All orchids need a very weak dose of fertilizer two or three times a month. Besides using commercial NPK fertilizers, there are also several ways to support plant growth through home remedies. Many orchid lovers use banana peels , rice water and other DIY fertilizers to improve the growth and hardiness of their orchids. Can you also fertilize orchids with tea? In this article you will learn all about the advantages and disadvantages of using tea bags as an orchid fertilizer.
Table of Contents
- Is tea good for orchids as a fertilizer?
- Fertilize orchids with tea: 3 proven methods.
Is tea good for orchids as a fertilizer?
When using various home remedies as additional fertilizer for orchids, one naturally wonders if they are effective in the long run. Is tea as a fertilizer good for orchids? Tea consists of 5% nitrogen, 2.5% potassium, 0.8% phosphorus, 0.6% calcium and 0.5% magnesium. This high nitrogen content has a particularly positive effect on soil condition. Tea is good for orchids also because of the high content of tannins, polyphenols and tannic acid.
Nitrogen in tea bags promotes orchid growth
Nitrogen is already present in commercial orchid fertilizers and is the first number in the three-digit ratio. As a rule, we use a balanced fertilizer, for example, with NPK ratio of 10-10-10. Once the roots have begun to grow and new leaves appear, higher nitrogen fertilization is required. Nitrogen accelerates the production of chlorophyll and ensures strong, healthy leaves.
Are tea bags safe for orchids?
The tea itself will not harm the orchid, but the bag it is made from can pose a risk. Most tea bags naturally dissolve over time and become part of the potting medium. Many vegetable growers use tea bags in their compost piles without any problems. The only thing to watch out for is the type of fabric or paper that the tea bag itself is made of. Some tea bags are made of paper, silk or polypropylene, a sealing plastic. You should definitely watch out for the third material, polypropylene, as it is made of plastic and is not biodegradable.
What tea should you use to fertilize the orchids?
Depending on what kind of PH your orchid prefers, you can choose between black tea, green tea and herbal tea.
Conventional tap water is alkaline, which is ideal for many bacteria. Black tea has a pH of 5.0 to 5.5, making it an excellent choice for lowering the pH of the potting medium.
If you have terrestrial orchids, such as Paphiopedilum, that prefer a higher alkaline pH, you should use green tea. It has a pH of 7 to 10.
If you are not sure which orchid you have or what pH it prefers, you should opt for an herbal tea such as chamomile or nettle, which is more neutral.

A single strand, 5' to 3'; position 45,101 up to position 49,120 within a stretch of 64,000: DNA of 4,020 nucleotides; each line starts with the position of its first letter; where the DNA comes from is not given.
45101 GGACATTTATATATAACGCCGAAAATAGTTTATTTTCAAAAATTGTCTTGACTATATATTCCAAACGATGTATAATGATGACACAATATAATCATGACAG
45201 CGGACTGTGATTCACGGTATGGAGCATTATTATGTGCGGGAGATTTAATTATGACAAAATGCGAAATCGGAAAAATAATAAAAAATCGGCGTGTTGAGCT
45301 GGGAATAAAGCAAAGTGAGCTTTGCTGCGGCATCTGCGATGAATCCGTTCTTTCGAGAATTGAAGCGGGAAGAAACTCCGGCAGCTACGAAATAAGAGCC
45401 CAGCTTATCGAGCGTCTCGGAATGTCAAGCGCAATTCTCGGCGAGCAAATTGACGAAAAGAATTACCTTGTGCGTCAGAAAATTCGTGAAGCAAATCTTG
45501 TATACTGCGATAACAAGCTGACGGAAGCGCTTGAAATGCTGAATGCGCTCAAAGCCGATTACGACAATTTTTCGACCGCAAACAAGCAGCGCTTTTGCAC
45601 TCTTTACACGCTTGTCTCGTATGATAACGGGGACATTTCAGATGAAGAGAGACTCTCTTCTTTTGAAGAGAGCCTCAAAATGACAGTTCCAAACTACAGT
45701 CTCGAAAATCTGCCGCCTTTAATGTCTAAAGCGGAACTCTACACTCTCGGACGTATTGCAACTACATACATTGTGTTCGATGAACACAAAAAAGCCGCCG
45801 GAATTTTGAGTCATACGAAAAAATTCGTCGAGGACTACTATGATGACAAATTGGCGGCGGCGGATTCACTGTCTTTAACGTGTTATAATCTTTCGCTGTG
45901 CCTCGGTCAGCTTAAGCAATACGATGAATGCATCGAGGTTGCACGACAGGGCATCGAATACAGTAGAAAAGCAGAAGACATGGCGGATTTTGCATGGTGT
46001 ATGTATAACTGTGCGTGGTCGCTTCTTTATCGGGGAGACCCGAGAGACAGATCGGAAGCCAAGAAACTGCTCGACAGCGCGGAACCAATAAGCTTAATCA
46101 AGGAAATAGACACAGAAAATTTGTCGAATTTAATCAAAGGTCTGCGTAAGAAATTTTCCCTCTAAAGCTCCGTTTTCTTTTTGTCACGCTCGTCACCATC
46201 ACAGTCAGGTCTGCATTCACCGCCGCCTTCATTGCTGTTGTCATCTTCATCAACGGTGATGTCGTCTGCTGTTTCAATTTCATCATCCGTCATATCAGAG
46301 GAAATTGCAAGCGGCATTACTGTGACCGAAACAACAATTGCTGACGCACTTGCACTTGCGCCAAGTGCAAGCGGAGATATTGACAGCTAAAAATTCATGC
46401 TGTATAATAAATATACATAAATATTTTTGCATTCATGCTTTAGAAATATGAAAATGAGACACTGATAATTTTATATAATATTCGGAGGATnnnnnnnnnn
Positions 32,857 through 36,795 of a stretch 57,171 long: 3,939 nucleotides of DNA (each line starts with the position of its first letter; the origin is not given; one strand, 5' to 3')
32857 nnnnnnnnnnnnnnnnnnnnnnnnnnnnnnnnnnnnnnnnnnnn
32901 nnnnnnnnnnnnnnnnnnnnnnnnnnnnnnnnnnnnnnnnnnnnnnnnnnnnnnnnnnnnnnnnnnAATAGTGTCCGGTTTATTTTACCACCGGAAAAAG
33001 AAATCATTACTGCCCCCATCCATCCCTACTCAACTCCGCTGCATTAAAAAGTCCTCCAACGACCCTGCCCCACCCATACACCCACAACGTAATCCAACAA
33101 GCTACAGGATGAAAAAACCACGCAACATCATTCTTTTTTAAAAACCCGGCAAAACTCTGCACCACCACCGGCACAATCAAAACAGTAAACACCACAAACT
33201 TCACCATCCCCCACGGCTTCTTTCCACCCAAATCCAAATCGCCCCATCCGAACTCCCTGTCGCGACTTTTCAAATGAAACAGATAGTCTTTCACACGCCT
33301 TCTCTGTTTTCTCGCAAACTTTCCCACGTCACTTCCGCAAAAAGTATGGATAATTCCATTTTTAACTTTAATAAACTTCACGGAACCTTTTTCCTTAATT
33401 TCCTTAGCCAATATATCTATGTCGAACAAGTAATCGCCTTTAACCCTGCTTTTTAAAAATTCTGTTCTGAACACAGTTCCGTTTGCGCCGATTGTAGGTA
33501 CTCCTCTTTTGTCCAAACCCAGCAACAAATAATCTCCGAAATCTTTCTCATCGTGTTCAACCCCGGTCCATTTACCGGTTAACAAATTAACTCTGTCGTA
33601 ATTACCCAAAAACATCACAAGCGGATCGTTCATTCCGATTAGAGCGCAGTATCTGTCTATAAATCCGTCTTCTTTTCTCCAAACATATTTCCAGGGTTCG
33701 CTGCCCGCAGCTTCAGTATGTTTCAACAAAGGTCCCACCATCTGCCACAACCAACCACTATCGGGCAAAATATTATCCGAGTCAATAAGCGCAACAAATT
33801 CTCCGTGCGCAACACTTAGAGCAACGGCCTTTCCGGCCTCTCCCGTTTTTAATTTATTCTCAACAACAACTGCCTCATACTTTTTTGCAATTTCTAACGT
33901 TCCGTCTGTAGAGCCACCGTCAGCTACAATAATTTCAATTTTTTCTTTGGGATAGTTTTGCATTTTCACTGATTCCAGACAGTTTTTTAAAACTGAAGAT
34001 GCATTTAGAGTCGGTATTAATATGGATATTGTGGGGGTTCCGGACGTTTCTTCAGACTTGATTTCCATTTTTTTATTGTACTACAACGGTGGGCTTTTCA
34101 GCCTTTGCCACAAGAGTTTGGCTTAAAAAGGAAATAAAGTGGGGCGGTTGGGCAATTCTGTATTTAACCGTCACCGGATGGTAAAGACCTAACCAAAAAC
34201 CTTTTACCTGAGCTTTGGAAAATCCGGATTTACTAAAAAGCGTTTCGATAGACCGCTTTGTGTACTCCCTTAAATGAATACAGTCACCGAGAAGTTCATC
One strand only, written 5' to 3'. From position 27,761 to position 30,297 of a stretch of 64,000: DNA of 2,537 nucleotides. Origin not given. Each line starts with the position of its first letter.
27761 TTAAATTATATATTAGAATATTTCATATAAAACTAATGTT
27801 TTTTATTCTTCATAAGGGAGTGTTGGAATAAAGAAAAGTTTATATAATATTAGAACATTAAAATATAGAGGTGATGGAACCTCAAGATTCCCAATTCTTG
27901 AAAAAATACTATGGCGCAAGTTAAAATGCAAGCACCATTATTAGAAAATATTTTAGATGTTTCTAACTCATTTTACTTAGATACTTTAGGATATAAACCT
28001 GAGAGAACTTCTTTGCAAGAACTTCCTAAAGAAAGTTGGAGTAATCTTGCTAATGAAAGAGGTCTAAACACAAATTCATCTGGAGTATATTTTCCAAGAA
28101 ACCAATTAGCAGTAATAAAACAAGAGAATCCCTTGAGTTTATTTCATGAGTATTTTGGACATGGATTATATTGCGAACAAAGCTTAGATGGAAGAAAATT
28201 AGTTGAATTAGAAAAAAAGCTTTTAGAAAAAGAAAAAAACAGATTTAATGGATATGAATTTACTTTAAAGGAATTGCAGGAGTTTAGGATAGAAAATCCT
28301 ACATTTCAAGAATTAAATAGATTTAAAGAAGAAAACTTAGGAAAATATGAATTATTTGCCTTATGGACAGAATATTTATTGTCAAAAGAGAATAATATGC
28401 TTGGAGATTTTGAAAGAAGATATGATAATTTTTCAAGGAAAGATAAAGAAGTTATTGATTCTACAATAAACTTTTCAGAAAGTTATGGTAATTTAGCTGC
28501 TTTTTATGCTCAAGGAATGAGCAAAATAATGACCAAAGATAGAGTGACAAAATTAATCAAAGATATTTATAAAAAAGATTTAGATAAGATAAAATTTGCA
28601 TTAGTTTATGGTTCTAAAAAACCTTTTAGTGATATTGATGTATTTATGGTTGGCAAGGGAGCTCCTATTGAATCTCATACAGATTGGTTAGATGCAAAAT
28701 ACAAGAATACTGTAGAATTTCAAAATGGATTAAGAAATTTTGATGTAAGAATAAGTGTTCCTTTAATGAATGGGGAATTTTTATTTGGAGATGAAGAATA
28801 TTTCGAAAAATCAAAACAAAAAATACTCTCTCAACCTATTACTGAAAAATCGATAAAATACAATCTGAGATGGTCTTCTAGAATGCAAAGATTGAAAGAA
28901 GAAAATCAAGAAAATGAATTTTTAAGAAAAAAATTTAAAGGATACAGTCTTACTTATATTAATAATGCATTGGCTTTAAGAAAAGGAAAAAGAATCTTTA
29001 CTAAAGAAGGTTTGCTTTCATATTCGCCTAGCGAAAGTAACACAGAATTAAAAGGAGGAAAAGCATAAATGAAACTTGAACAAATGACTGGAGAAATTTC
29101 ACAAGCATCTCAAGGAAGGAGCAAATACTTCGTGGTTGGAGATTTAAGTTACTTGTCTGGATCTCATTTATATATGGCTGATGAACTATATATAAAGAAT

Fertilize orchids with tea: 3 proven methods.
1. soak orchid roots in tea.
For a really dehydrated orchid or one with a weak root system, you need to add as much nitrogen to the roots as possible. To do this, you need to remove the old potting soil, leaving only the healthy green roots, even if there are very few of them. Put a tea bag in a suitable vase and pour water to it. Let the tea steep only briefly until the color begins to change. Do not make a highly concentrated tea, because anything too much can kill the plant faster.
Place the orchid in the vase with tea during the day and take it out at night to air dry. The next morning, put it back in the vase with tea.
This method of fertilizing orchids with tea promotes the rapid formation of healthy, green roots. With healthy roots, your orchid can overcome dehydration, and the roots will absorb the water and nutrients it needs to become strong again.
The entire process takes about three weeks. Repeat the steps over and over, changing the water every three or four days.
2. spread the tea bag contents over the potting soil.
If your orchid is not dried out and the roots are healthy, but you want to give it an extra boost, the next method is for you. Cut open the already used tea bag and sprinkle the contents over the potting soil.
As you can imagine, this method provides a high concentration of nutrients all at once. Therefore, you can use it sparingly twice a year. When you water the orchid, the tea penetrates the orchid substrate.
The disadvantage of this method is that over time the tea decomposes the orchid soil. The first watering is well accepted, but after a month the remains of the tea are still in the pot. They lower the pH of the bark, which is good because orchids (most orchids except terrestrial) prefer a slightly more acidic potting medium, about 5.5 to 6.5 pH. But over time, this low pH can become harmful, so the roots in the pot begin to die. The bark decays due to the tannins contained in the tea.
We do not recommend this method, but we present it to you because you can read about it on the Internet. With the first and the third method, you can expect more positive results.
3. watering orchids with tea
Use a diluted tea or put an already used tea bag in a pot of water and let it steep. When you water your orchids with tea, lower the pH of the orchid soil and provide a higher concentration of nitrogen. In our opinion, this is the best method. You can also add a slice of lemon to the water, as lemon is a natural way to lower the pH of the water.
Tea is NOT a substitute for store-bought fertilizers with a balanced NPK ratio. If you want to fertilize your orchids with tea, keep this drawback in mind: You have no idea what is in your tea. Any company can add thousands of additives, flavors and aromas to enhance your tea enjoyment. Exactly how much nitrogen gets into your orchid? It’s hard to say. So try a small dose of tea and see how your orchid responds. It’s a process of trial and error. Whatever you do, don’t forgo the weekly fertilization with NPK.